In partnership with AESP: The increasing roles of DERs, connected technology and Big Data are driving rapid change in energy efficiency. As we shape the Utility of the future, this community will help you keep up with the latest developments. 

Post

Commercial buildings could use a weatherization stimulus, too.

image credit: Courtesy Dreamstime
Christopher Neely's picture
Independent Local News Organization

Journalist for nearly a decade with keen interest in local energy policies for cities and national efforts to facilitate a renewable revolution. 

  • Member since 2017
  • 712 items added with 345,649 views
  • Jun 6, 2022
  • 356 views

The U.S. government put nearly $4 billion into its decades-old Weatherization Assistance Program, which aims to help low-income families retrofit their homes to make it more energy-efficient. In the early days of the program, this might mean replacing drafty windows and adding better insulation. Today, it means replacing light bulbs, old appliances and swapping out gas-powered heat pumps. 

With its current purse, the program will aim to serve 700,000 households, reducing emissions by a reported 2.65 metric tons per year. This is an important and critical program, but it might serve the country's climate goals to also stimulate a commercial building weatherization program as well, with a focus on comprehensive retrofitting. 

Understandably, there might be a hesitancy among taxpayers to finance the weatherization of a private business that should be doing the work on its own; however, commercial buildings are major players in the country's emissions and energy use, and tackling efficiency in the commercial sector could pay off major dividends. Commerical buildings consume 35% of the energy consumed in the U.S. and contribute 16% of the country's carbon emissions. They consume more energy than all of Canada and, on top of all that, 30% of energy used in commercial buildings is wasted.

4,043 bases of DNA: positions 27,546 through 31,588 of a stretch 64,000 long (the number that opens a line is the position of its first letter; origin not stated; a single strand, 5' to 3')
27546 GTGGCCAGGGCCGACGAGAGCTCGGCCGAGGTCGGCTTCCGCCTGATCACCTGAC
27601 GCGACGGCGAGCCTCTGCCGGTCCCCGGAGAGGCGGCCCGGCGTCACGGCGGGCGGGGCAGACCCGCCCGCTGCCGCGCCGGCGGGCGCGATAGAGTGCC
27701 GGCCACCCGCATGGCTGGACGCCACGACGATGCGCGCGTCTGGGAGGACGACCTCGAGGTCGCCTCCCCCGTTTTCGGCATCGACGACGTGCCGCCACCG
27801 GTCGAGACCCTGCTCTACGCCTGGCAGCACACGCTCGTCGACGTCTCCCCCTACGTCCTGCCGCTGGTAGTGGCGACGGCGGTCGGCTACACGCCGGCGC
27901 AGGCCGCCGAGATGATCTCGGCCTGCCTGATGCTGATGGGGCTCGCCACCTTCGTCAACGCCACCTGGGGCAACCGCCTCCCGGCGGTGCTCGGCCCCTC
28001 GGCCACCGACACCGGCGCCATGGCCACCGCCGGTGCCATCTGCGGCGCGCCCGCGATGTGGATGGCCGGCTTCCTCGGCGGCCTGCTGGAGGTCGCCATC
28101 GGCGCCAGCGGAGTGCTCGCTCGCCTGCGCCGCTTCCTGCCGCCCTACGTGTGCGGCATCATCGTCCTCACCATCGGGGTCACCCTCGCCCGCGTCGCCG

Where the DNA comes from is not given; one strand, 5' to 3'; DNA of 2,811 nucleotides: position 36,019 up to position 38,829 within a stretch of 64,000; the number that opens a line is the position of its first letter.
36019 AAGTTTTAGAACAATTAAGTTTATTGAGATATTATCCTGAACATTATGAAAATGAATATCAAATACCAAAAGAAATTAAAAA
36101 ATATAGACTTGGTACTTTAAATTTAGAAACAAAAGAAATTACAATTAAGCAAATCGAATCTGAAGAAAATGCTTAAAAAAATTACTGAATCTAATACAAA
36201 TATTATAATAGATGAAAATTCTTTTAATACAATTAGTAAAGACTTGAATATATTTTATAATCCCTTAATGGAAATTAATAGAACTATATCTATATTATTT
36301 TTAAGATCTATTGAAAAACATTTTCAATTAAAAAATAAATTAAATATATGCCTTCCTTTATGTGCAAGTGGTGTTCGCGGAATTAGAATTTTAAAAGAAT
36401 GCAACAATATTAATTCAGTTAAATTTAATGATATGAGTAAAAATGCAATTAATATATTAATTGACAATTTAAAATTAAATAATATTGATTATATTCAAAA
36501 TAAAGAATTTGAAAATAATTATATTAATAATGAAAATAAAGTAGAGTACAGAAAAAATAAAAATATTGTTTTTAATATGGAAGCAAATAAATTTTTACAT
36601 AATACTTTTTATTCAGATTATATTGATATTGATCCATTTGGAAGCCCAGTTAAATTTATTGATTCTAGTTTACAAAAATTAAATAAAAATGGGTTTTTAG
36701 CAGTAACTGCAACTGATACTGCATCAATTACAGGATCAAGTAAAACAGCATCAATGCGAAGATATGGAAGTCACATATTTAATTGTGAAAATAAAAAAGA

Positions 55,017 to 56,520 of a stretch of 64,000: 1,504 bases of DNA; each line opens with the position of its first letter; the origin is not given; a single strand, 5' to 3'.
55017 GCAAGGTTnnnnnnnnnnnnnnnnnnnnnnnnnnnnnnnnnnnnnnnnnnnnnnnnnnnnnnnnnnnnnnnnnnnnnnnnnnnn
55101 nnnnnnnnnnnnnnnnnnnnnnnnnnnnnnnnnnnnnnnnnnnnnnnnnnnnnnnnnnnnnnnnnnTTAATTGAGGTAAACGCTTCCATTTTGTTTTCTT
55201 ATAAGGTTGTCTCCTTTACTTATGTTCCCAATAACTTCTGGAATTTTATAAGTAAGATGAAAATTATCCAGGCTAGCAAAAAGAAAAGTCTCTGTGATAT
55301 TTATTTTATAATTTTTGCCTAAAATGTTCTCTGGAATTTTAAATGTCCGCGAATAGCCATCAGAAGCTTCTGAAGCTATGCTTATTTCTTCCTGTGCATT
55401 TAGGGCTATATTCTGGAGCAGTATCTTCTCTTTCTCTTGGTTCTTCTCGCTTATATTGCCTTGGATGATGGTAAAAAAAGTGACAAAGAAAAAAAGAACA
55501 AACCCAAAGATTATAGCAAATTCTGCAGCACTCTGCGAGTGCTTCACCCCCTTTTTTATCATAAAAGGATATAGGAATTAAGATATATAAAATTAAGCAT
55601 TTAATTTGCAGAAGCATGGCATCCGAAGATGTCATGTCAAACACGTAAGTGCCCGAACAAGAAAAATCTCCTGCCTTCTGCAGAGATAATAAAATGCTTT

A recent paper out of the American Council for an Energy-Efficient Economy says comprehensive retrofits of commercial building could cut their energy use by 40%. The U.S. Dept. of Energy has a Commercial Buildings Integration program aimed specifically at this type of work in the private sector. Perhaps it, too, would benefit from a few billion dollars. In fact, I think the country as a whole, and its climate goals, would benefit. 

 

Christopher Neely's picture
Thank Christopher for the Post!
Energy Central contributors share their experience and insights for the benefit of other Members (like you). Please show them your appreciation by leaving a comment, 'liking' this post, or following this Member.
More posts from this member
Discussions
Spell checking: Press the CTRL or COMMAND key then click on the underlined misspelled word.
Maggie Mowrer's picture
Maggie Mowrer on Jun 8, 2022

Would it not be better to just require a certain level of energy efficiency in buildings? That way it wouldn't be a taxpayer problem and the government could get income from fines for not complying.

Get Published - Build a Following

The Energy Central Power Industry Network is based on one core idea - power industry professionals helping each other and advancing the industry by sharing and learning from each other.

If you have an experience or insight to share or have learned something from a conference or seminar, your peers and colleagues on Energy Central want to hear about it. It's also easy to share a link to an article you've liked or an industry resource that you think would be helpful.

                 Learn more about posting on Energy Central »